Results for 'William O. Bearden'

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  1.  58
    Ethical Values and Long-term Orientation.Jennifer L. Nevins, William O. Bearden & Bruce Money - 2007 - Journal of Business Ethics 71 (3):261-274.
    Lapses in ethical conduct by those in corporate and public authority worldwide have given business researchers and practitioners alike cause to re-examine the antecedents to personal ethical values. We explore the relationship between ethical values and an individual’s long-term orientation or LTO, defined as the degree to which one plans for and considers the future, as well as values traditions of the past. Our study also examines the role of work ethic and conservative attitudes in the formation of a person’s (...)
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  2.  19
    Procedural and Distributive Fairness: Determinants of Overall Price Fairness.Jodie L. Ferguson, Pam Scholder Ellen & William O. Bearden - 2014 - Journal of Business Ethics 121 (2):217-231.
    The present research isolates the fairness assessment of the process used by the retailer to set a price, as well as the distributive fairness of the price compared to the price that others are offered, and examines the combined effect of procedural fairness and distributive fairness on overall price fairness. Two experimental studies examine procedural and distributive fairness effects on overall price fairness. In study 1, procedural fairness and distributive fairness are manipulated and found to interact to bring about overall (...)
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  3. The Stoics and their Philosophical System.William O. Stephens - 2020 - In Kelly Arenson (ed.), The Routledge Handbook of Hellenistic Philosophy. New York, NY, USA: Routledge. pp. 22-34.
    An overview of the ancient philosophers and their philosophical system (divided into the fields of logic, physics, and ethics) comprising the living, organic, enduring, and evolving body of interrelated ideas identifiable as the Stoic perspective.
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  4.  12
    Stoic Ethics: Epictetus and Happiness as Freedom.William O. Stephens - 2007 - London, UK: Continuum.
    The impact of Stoicism on Roman culture and early Christianity was considerable. Unfortunately, little survives of the early writings on Stoicism. Our knowledge of it comes largely from a few later Stoics. In this unique book, William O. Stephens explores the moral philosophy of the late Stoic Epictetus, a former slave and dynamic Stoic teacher. His philosophy, as recorded by one of his students, is the most earnest and most compelling defense of ancient Stoicism that exists. Epictetus' teachings dramatically (...)
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  5. Epictetus on How the Stoic Sage Loves.William O. Stephens - 1996 - Oxford Studies in Ancient Philosophy 14:193-210.
    I show that in Epictetus’ view (1) the wise man genuinely loves (στέργειv) and is affectionate (φιλόστoργoς) to his family and friends; (2) only the Stoic wise man is, properly speaking, capable of loving—that is, he alone actually has the power to love; and (3) the Stoic wise man loves in a robustly rational way which excludes passionate, sexual, ‘erotic’ love (’έρως). In condemning all ’έρως as objectionable πάθoς Epictetus stands with Cicero and with the other Roman Stoics, Seneca and (...)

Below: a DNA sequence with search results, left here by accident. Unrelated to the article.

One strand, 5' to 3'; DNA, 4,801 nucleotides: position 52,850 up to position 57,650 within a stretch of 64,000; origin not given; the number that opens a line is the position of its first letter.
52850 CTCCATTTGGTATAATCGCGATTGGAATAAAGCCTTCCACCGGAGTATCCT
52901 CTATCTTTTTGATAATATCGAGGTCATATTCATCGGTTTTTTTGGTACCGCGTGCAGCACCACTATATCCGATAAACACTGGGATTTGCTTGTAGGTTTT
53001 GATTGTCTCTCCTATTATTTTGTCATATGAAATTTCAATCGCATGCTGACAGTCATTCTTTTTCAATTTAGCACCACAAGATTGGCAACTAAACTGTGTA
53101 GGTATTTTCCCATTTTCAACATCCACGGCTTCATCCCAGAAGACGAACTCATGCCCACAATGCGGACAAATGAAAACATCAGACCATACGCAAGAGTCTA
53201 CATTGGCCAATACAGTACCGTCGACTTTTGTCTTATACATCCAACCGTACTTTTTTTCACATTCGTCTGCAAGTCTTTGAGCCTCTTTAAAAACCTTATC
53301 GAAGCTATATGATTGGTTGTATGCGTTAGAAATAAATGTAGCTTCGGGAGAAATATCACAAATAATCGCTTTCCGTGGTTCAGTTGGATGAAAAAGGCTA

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  6. Stoicism and Food.William O. Stephens - 2018 - Encyclopedia of Food and Agricultural Ethics.
    The ancient Stoics believed that virtue is the only true good and as such both necessary and sufficient for happiness. Accordingly, they classified food as among the things that are neither good nor bad but "indifferent." These "indifferents" included health, illness, wealth, poverty, good and bad reputation, life, death, pleasure, and pain. How one deals with having or lacking these things reflects one’s virtue or vice and thus determines one’s happiness or misery. So, while the Stoics held that food in (...)
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  7. Stoicism and Food Ethics.William O. Stephens - 2022 - Symposion: Theoretical and Applied Inquiries in Philosophy and Social Sciences 9 (1):105-124.
    The norms of simplicity, convenience, unfussiness, and self-control guide Diogenes the Cynic, Zeno of Citium, Chrysippus, Seneca, Musonius Rufus, Epictetus, and Marcus Aurelius in approaching food. These norms generate the precept that meat and dainties are luxuries, so Stoics should eschew them. Considerations of justice, environmental harm, anthropogenic global climate change, sustainability, food security, feminism, harm to animals, personal health, and public health lead contemporary Stoics to condemn the meat industrial complex, debunk carnism, and select low input, plant-based foods.
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  8.  31
    Marcus Aurelius: A Guide for the Perplexed.William O. Stephens - 2012 - London, UK: Bloomsbury (Continuum).
    This book is a clear and concise introduction to the Roman Emperor Marcus Aurelius Antoninus. His one major surviving work, often titled 'meditations' but literally translated simply as 'to himself', is a series of short, sometimes enigmatic reflections divided seemingly arbitrarily into twelve books and apparently written only to be read by him. For these reasons Marcus is a particularly difficult thinker to understand. His musings, framed as 'notes to self' or 'memoranda', are the exhortations of an earnest, conscientious Stoic (...)
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  9. Fake meat.William O. Stephens - 2018 - Encyclopedia of Food and Agricultural Ethics.
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  10. Refugees, Exiles, and Stoic Cosmopolitanism.William O. Stephens - 2018 - Journal of Religion and Society 16:73-91.
    The Roman imperial Stoics were familiar with exile. This paper argues that the Stoics’ view of being a refugee differed sharply from their view of what is owed to refugees. A Stoic adopts the perspective of a cosmopolitēs, a “citizen of the world,” a rational being everywhere at home in the universe. Virtue can be cultivated and practiced in any locale, so being a refugee is an “indifferent” that poses no obstacle to happiness. Other people are our fellow cosmic citizens, (...)